A Graphic Menagerie: Boris Peianov
The worlds of art and fashion have always been self-fulfilling to an extent, continually resampling and reinterpreting what’s been done before until something new emerges. Copenhagen-based artist Boris Peianov seems well aware of this, and by altering and repurposing available images and other media from a variety of sources, has been able to amplify his own vision.
“When I was younger I used to think that if you are an artist, you can only use a computer for graphic design, but turns out it became my way of telling stories,” he says. “Besides, I’ve always been really into and inspired by music and magazines, so working in this niche is what I always wanted as well.”
Peianov cites artists like Robert Montgomery, Henrietta Harris, and Guglielmo Castelli among his biggest influences. Each was able to manipulate simple text, shapes, and negative space to create simple yet striking pieces and instill them with a deeper, almost existential meaning, which is something that bleeds into his own craft.
“I do see a common thread of raw emotion and honesty, a confessional quality,” he says, describing his style. “I would say it’s emotional, maybe, in a sense that behind everything I do there is a desire to communicate or illustrate emotions.”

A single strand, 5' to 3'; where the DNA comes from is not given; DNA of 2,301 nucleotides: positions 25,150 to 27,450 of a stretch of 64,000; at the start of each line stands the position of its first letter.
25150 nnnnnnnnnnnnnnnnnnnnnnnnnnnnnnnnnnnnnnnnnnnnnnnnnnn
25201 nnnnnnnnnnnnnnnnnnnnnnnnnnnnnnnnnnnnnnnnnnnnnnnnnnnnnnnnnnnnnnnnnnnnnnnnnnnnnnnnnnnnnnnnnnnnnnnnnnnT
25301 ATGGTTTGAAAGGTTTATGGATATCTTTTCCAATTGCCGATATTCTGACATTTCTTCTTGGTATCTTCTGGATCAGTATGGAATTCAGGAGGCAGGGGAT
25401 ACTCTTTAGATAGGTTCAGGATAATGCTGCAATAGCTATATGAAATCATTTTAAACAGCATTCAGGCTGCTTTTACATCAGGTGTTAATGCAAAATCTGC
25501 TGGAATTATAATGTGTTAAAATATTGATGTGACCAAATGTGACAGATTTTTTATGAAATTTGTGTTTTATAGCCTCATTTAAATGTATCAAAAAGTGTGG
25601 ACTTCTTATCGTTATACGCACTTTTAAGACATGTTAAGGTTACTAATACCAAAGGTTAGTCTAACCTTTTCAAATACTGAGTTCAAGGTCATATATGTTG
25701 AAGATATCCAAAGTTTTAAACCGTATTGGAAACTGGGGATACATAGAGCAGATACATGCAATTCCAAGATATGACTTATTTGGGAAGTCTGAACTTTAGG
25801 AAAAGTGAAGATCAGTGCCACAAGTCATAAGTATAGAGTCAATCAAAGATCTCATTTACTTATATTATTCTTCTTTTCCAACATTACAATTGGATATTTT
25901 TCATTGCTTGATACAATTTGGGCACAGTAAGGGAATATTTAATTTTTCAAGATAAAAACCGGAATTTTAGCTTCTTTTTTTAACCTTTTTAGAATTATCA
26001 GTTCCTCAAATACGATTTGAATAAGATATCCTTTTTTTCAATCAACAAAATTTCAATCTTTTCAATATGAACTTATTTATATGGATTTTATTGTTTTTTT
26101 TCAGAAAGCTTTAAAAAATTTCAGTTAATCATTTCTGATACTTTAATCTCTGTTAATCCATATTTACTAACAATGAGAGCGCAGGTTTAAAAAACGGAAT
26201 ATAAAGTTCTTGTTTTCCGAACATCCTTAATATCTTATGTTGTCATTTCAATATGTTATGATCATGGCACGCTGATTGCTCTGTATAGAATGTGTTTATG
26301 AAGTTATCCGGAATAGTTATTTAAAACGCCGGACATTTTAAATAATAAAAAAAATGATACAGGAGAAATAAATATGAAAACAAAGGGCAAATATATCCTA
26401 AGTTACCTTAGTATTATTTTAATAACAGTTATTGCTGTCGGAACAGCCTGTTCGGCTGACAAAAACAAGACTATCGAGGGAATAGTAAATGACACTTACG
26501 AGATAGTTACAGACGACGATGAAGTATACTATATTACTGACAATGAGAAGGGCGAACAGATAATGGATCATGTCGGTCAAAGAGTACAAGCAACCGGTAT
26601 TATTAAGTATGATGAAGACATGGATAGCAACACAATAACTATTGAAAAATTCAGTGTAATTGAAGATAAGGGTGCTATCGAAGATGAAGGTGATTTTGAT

This is evident in his graphic compositions, where he frequently works with images of the body in both passive and active forms, simultaneously merging the two as a means to indicate the duality of intensity and vulnerability. He occasionally emphasizes this by adding confessional text to provide additional context and a further human element to his pieces. Peianov has a natural eye for structure—likely a result of his architecture background—which has exposed him to numerous artistic opportunities. He’s even been working with the fashion magazines he gets his source images from.
“I’m so excited to see more diversity, fairness, and empathy across the board. We have all these people who are not afraid to stand up for what’s right,” he says, regarding the evolution of the industry. “Besides, it’s 2019. The fantasy and aspirational aspects of fashion are nice, we all need something to dream about, but the mean girls shit has to stop.”
But as Peianov’s legacy continues to grow—”Trying to find my place in fine art is a big goal for 2019,” he says, ahead of planning two shows this year—he’s seeking more offline. “As on trend as this may sound, I want the future to be more about the past, in the sense that this whole ‘like’ culture/social media interconnectivity/perpetual need to keep up with influencer circus is starting to feel very daunting,” he admits.
“I prefer spending my time on the actual work rather than focusing on sales and the marketing aspect of it, but then if nobody sees my art, who am I making it for?”
Images: Courtesy of the artist.